Going Vegan – Easy Steps to Transition into a Vegan Lifestyle
VEGAN – The word can sound daunting can’t it? Most people associate the word ‘Vegan’ with extremists and hippies. Even as a vegetarian, going vegan can seem like such a huge step it becomes overwhelming. I want to share with you the process I used to transform from a protein hungry meat eater to cruelty-free vegan.
It can be a slow process…but quitting won’t speed it up
I believe the best way to make such a transition is by using small steps. If you just take one giant leap forward, you are more likely to stumble back. I have heard of people quickly going vegan and just as quickly reverting back because it was ‘too hard’ or they didn’t ‘feel well’. As I have heard many times before you could eat Oreos 24 hours a day and still be vegan. But you won’t be healthy. You need to do your research and become the best version of you possible.
I followed the steps below: –
1. Going Pescatarian
What is Pescatarian? I get asked this question a lot. Pescatarians will not eat any meat or poultry but will still eat fish, dairy and eggs. The first step on my vegan conversion was to cut out chicken, turkey and all red meat. At the time I still felt that I needed some form of protein so kept up my fish intake, eating mainly frozen white fish, salmon and tuna. I believe the fitness industry drums this into us, telling us our protein intake must be much higher than it needs to be.
It was a small step, but a totally realistic one. Knowing I could achieve this, I didn’t feel like I was cutting anything out of my diet. Not anything that I couldn’t substitute with fish and eggs. I felt good and I thought l was really making a difference.
2. Going Vegetarian (Lacto-Ovo)
The next obvious step for me was to cut out eating fish as well. I came to realise that there was no difference between a living being on land and a living being under the sea. Eating too much fish also has health risks due to the large proportion of mercury they contain. Some kinds of fish don’t even provide the level of Omega-3’s we have been told to consume. This can however be supplemented quite easily with a vegan alternative to ‘Cod Liver Oil’.
We are now overfishing our seas to the point of near extinction of some species and destroying the aquatic habitats of others. Bycatching is also a huge problem. Turtles, dolphins & sea birds can get caught up in the nets and poles used for fishing. These are often thrown back into the sea dead or dying.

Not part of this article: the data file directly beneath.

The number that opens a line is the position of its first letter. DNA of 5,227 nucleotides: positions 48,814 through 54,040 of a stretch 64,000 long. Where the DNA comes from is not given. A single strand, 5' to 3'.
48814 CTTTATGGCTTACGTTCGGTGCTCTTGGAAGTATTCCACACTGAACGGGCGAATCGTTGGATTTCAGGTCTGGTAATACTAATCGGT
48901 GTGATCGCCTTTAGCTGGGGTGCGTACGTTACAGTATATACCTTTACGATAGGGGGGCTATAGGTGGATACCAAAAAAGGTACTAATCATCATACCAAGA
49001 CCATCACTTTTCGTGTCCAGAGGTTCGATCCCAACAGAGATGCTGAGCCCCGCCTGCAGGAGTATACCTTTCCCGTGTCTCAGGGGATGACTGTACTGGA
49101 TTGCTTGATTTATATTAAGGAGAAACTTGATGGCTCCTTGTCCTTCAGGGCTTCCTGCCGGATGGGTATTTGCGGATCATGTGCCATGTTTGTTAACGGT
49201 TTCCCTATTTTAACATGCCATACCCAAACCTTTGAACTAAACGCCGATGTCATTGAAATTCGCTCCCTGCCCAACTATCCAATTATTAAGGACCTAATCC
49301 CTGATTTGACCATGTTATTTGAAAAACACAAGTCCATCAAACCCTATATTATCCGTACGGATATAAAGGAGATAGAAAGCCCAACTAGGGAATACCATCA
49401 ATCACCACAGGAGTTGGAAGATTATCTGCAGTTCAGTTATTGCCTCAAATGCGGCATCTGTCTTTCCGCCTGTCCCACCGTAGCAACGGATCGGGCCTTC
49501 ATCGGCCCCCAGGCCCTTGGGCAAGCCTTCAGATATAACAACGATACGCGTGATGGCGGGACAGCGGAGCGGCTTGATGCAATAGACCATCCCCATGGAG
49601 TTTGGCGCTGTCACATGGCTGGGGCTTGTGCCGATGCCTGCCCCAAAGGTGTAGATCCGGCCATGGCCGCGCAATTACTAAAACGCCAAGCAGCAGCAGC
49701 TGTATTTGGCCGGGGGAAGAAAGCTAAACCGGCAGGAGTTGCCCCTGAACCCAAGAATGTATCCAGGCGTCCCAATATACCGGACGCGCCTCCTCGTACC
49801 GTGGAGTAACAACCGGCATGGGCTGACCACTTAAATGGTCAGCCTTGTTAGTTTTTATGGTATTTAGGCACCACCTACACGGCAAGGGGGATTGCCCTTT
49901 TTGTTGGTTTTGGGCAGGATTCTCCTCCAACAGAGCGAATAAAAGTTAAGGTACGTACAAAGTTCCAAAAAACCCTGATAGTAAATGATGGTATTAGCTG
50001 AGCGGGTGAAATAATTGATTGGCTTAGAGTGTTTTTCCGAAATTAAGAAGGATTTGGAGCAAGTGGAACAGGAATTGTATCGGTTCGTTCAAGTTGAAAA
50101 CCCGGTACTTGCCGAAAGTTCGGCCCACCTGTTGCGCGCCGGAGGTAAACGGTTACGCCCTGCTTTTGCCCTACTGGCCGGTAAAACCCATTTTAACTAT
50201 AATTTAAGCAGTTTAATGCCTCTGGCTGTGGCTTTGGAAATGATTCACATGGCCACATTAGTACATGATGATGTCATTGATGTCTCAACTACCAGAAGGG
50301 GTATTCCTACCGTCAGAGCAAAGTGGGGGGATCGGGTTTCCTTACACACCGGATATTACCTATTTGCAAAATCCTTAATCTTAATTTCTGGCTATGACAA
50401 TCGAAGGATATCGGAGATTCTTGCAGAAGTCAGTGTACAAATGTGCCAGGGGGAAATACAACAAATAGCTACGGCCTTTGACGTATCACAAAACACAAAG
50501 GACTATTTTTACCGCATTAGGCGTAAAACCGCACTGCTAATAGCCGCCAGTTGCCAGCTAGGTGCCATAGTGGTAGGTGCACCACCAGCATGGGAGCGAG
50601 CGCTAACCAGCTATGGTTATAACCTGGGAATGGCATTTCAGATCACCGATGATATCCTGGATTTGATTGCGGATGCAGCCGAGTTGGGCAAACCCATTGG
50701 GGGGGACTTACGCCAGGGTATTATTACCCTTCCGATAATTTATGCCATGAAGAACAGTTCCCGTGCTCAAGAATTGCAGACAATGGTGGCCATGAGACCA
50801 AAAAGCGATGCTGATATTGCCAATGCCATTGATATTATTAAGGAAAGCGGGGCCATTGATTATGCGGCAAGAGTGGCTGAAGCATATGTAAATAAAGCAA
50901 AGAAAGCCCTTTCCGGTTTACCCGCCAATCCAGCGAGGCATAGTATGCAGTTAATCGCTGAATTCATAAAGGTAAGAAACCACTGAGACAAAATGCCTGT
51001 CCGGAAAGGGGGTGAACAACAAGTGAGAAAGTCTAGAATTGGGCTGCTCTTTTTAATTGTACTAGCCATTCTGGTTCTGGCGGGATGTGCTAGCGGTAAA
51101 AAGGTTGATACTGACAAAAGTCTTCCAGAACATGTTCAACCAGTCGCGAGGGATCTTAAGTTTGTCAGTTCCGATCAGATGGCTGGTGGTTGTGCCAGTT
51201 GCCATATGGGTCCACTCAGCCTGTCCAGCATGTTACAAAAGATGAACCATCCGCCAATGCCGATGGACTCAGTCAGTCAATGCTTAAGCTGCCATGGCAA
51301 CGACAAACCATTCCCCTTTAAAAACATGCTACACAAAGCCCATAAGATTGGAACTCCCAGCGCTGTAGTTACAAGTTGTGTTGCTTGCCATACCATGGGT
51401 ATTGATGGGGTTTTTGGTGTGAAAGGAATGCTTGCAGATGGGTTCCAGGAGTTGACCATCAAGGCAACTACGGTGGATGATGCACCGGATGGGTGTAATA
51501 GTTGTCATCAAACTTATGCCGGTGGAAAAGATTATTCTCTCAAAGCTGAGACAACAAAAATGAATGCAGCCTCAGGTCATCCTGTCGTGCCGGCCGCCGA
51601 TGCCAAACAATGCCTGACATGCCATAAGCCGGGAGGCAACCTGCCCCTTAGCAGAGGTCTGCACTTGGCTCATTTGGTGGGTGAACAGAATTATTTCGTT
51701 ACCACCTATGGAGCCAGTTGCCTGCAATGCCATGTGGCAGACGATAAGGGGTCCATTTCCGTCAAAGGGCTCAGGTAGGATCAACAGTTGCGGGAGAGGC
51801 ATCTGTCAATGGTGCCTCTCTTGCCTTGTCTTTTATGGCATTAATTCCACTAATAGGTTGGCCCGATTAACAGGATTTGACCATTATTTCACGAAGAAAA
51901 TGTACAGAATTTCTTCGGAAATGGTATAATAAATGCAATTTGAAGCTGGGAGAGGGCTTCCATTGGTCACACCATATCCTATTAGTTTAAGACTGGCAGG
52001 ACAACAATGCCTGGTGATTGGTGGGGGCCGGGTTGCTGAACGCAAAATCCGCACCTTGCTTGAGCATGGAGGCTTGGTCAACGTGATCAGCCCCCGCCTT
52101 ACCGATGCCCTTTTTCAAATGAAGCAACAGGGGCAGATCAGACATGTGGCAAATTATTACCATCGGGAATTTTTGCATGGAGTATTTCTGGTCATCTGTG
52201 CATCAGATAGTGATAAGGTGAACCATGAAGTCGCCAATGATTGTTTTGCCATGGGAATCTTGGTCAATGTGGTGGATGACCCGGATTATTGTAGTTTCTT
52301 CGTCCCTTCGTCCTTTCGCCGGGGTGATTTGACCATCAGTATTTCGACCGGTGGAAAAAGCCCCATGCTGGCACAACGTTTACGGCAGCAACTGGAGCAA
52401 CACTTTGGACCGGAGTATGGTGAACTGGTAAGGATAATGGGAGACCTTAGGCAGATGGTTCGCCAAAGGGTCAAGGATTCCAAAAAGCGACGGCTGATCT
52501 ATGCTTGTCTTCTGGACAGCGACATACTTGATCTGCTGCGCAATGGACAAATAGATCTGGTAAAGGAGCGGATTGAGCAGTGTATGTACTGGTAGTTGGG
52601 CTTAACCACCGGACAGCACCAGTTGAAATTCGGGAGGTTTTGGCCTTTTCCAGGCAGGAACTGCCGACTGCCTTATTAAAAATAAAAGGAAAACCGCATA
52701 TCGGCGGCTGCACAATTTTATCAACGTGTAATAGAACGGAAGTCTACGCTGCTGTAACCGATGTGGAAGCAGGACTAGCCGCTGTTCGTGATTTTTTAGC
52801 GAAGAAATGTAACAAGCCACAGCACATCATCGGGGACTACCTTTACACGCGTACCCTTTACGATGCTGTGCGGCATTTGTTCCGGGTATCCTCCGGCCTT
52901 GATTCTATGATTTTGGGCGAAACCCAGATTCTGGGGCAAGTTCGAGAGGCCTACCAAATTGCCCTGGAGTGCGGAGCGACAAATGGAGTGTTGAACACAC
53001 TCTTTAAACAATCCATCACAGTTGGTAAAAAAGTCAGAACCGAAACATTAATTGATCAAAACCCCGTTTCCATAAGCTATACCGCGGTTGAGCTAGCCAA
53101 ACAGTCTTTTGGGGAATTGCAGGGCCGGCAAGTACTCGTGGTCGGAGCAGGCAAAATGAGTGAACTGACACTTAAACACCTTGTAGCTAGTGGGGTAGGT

Therefore I figured the best thing I could do was to stop eating fish entirely. I was still drinking milk (lacto) and eating eggs (ovo).
I substituted most of my meat for Quorn and started to introduce lentils and chickpeas into my diet.
3. Cutting out Milk & Eggs
As I started to research further I was saddened, but perhaps not surprised, to see how the dairy industry really works. Cows being forcibly impregnated repeatedly. Baby cows taken away to be fed on milk replacers, while we drink their mother’s milk. I figured there had to be a more humane way.
There are so many options when choosing a substitute for cow’s milk. Almond milk, coconut milk, oat milk & soya milk are the most popular. Personally I have stuck to oat milk.
I turned my attention to where my eggs came from. I saw how chickens are treat as nothing more than egg laying machines. The female chicks doomed to be a machine just like their mother. The males, however, are sent straight to the grinder as they serve no purpose. Even free-range chickens must only have access to an outside area but have no stipulated time scale.
I believe the consumption of eggs is a grey area with some people as there are farms where the chickens have a good life. You can visit these places before choosing to buy their eggs. I have read about the psychological consequences of taking eggs from chickens, but I have not done any research into this and therefore cannot really comment.
I found it easier to cut eggs out completely rather than worrying about where they came from.
Cutting out dairy & eggs was the hardest transition of all. Not because I wanted to eat them. But because milk and eggs are unnecessarily included in most products. Even cheese is added to most vegetarian dishes. But by doing a bit of research and shopping around, I soon found out what was and what wasn’t vegan. It gets easier as you learn. The most important thing to remember is ‘not to beat yourself up’. If you eat something that you didn’t realise had milk in it or were misinformed. It’s ok, you know for next time. It’s sneaky, I’ve found milk in many things I wouldn’t have expected.